My second year of grad school has begun. I’m taking four classes this semester:
Contemporary Queer Writers of Color
20th & 21st Century Poets of Color
So there’s a lot of reading, a lot of literature and a lot of theory. In addition two of my classes require me to blog once a week. So yes my dreams of blogging regularly again seem to be coming true just not the way I thought. All of this is in addition to being co-fiction editor of the literary journal 580 Split and running a school sponsored reading series.
In conclusion I may be insane, the good part is that a lot of my reading are awesome folks I would read anyway if not quite so quickly. I’m also reading a lot more stuff by Women, GLBTQ folks and People of Color – which was one of my goals for this semester. So for my first week I read Langston Hughes, Barbara Smith & Gloria Anzaldua.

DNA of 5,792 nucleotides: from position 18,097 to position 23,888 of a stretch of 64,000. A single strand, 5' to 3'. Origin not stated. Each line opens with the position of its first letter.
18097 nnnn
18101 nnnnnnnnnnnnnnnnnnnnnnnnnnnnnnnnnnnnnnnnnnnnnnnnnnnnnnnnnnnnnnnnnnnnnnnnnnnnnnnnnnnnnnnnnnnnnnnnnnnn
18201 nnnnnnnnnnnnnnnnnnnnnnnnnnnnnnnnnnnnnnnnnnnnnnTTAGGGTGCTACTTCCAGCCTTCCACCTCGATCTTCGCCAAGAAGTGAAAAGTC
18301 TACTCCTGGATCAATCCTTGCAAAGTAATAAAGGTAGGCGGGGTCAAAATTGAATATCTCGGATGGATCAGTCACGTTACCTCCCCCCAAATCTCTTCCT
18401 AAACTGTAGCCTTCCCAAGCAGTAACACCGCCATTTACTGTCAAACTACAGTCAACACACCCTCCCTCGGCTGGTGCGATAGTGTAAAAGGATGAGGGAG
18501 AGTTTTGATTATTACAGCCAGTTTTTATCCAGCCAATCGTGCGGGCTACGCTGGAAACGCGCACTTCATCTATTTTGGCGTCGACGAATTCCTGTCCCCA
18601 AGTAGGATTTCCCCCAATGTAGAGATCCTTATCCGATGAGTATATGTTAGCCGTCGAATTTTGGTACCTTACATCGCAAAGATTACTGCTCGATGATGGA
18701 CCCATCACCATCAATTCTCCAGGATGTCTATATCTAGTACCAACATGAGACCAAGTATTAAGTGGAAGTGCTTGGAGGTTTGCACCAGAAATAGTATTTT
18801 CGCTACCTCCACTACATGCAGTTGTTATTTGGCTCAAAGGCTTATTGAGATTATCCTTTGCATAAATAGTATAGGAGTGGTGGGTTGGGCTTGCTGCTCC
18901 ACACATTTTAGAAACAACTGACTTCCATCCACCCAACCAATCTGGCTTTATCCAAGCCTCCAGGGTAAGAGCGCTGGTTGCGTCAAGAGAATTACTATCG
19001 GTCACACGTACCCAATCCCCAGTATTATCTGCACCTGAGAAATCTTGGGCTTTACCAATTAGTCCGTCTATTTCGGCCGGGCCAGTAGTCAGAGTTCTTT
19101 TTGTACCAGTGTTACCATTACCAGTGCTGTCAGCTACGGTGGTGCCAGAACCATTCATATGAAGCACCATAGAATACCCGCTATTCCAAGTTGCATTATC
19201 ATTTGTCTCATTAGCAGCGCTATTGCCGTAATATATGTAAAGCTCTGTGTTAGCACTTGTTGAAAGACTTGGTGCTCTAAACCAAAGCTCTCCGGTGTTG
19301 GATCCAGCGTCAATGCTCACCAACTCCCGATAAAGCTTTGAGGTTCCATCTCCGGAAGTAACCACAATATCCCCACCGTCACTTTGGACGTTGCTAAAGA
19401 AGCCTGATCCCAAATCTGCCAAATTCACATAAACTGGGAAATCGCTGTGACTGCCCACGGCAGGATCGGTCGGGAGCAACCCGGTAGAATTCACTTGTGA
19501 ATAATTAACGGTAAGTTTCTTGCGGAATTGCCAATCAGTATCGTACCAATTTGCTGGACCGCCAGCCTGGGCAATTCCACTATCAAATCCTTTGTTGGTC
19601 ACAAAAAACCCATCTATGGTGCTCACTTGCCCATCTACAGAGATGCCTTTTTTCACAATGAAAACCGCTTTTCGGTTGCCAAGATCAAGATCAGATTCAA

On top of this I’m researching various PhD programs in the Bay Area. So far the most promising ones seem to be Literature @ UC Santa Cruz, Modern Thought & Lit. @ Stanford and Rhetoric @ UC Berkeley.
Last week in my class I was introduced to the word confluences as opposed to intersections and I’m doing my best to replace the terms in my vocabulary. Not that intersectional is now “out” or anything like that it was just the more I thought about the reasoning the professor put forward, the more I agree with it. Intersectionality implies static connections, the the places and situations in which our identities meet and influence each other happens the same way every time in the same way at the same time. The truth of the matter is that our various identities shift and change depending on the situation.